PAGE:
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commons.logging and log4j.properties

 
Greenhorn
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I found there is some problem when I use commons.logging in java code, like


Then in log4j.properties


I even have a commons-logging.properties:



Still, it doesn't write to the log file, it creates the file but can't write anything to it.

However, if I simply change my java code into



it immediately works and writes to the file.  WHy ? and how can I resolve the issue without changing my java code ?
 
Sheriff
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I was able to get commons-logging log4j working on my test project without configuring more than log4j.  All I can offer is some "gotta ask" dumb questions.

* I noticed that you have log4j.rootCategory=INFO, file in your log4j configuration, but you have log.debug() in your code.
* Have you tried it without any commons-logging configuration?
 
Hilda Stone
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Knute Snortum wrote:I was able to get commons-logging log4j working on my test project without configuring more than log4j.  All I can offer is some "gotta ask" dumb questions.

* I noticed that you have log4j.rootCategory=INFO, file in your log4j configuration, but you have log.debug() in your code.
* Have you tried it without any commons-logging configuration?



Thanks for pointing the INFO thing, but actually it wasn't the reason since I was just giving an example, even when I used DEBUG it was same.  I also found when my java code uses SLFJ it also works.  Only when my java code uses common.logging it somehow can't write to the file using the log4j.properties.
 
Knute Snortum
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If it were me, I'd remove all commons.logging configuration and remove the commons.logging jar, then download it again.
 
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The commons.logging and log4j loggers are two entirely different logging systems, with different APIs and different implementations. And different config files.

The SL4J component provides a "Simple Logging Facade for Java", allowing applications using different loggers to consolidate their output and channel it through a single logging system. It's a very useful facility when you have lots of third-party libraries, since I've seen 3, possibly even 4 different loggers being used in a project because each library had its own JAR preferences.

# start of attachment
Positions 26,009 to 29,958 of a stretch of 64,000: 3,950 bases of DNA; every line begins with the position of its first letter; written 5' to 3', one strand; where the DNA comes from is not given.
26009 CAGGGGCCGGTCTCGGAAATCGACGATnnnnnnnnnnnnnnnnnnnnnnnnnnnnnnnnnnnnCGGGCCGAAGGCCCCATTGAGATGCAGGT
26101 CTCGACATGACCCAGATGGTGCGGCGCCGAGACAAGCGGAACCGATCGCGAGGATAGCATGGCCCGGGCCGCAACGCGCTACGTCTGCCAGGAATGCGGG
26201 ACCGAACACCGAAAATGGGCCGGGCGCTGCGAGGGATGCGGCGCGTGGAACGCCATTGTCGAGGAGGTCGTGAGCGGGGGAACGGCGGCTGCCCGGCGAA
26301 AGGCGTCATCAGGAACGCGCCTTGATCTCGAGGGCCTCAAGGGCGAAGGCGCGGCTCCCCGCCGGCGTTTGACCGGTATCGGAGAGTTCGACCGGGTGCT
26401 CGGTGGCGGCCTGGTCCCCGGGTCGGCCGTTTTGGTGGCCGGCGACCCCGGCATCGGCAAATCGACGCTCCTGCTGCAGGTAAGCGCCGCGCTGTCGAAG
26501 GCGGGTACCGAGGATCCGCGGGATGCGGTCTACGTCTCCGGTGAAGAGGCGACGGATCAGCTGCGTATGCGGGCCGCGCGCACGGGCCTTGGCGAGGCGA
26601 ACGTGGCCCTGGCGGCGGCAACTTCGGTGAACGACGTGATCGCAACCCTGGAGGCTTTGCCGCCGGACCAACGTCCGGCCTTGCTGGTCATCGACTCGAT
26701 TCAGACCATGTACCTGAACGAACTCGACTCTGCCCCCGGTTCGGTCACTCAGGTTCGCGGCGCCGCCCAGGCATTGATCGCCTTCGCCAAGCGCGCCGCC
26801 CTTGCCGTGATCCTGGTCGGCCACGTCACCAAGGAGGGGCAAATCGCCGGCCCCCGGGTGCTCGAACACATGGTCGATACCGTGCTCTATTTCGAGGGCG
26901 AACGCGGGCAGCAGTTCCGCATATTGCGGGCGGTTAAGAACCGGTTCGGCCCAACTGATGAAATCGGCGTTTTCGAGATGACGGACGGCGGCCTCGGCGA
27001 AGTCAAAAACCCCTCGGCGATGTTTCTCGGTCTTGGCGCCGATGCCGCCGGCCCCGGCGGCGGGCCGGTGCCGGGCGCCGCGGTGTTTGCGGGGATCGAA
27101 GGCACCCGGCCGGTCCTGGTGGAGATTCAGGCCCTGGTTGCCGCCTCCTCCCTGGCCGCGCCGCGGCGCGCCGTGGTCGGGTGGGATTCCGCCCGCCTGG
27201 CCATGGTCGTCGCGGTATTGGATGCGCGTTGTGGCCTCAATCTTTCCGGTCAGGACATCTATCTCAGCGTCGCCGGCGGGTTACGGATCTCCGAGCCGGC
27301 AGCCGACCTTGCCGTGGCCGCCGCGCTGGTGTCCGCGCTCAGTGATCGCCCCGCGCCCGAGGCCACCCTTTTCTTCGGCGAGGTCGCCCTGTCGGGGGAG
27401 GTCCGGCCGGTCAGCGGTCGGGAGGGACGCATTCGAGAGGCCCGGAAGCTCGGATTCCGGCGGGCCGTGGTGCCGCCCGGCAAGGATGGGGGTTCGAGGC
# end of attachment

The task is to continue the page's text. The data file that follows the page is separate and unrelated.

Actually, doing a quick review of the SLF4J project, it appears that it also provides a common logging API itself. But regardless, the important thing is that whichever logging system an application subsystem uses, SLF4J can ensure that all of the logging can be directed to a single common logger and controlled from that logger's configuration file. If the base logger for your project is log4j, it would be the log4j.properties or log4j.xml file. If it's commons.logging, it would be that logger's config.
 
Knute Snortum
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My understanding is that commons.logging is a wrapper for underlying logging systems.  I was able to get a project to use commons.logging simply by putting the commons jar in the classpath.  It auto-configured to use Log4J without any configuration files of its own.
 
Tim Holloway
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Knute Snortum wrote:My understanding is that commons.logging is a wrapper for underlying logging systems.  I was able to get a project to use commons.logging simply by putting the commons jar in the classpath.  It auto-configured to use Log4J without any configuration files of its own.



commons logging has been a longstanding point of confusion for me. The impression I got was that there were two entirely different commons logging systems, plus a rename from jakarta commons logging to apache commons logging  

I have definitely had to use slf4j in projects that also had modules using commons logging. I may be wrong, but I think that the difference is that commons logging mandates using itself as a portable front-end with an option to choose an arbitrary back-end, whereas slf4j can also accept logging from many different front-ends at the same time. In fact, until I read the description more closely today, I didn't even reallize that slf4j jhad a front-end of its own - my usage has always been as a director to a backend.

I don't guarantee I'm not missing something, and on top of that, what I knew back when I last had to wrestle this stuff may have been superseded, but my experience at least was that if you wanted to mix stuff from different logging front-ends, you needed slf4j. I actually first encountered slf4j as a dependency when libraries I was incorporating into a complex project demanded it.
 
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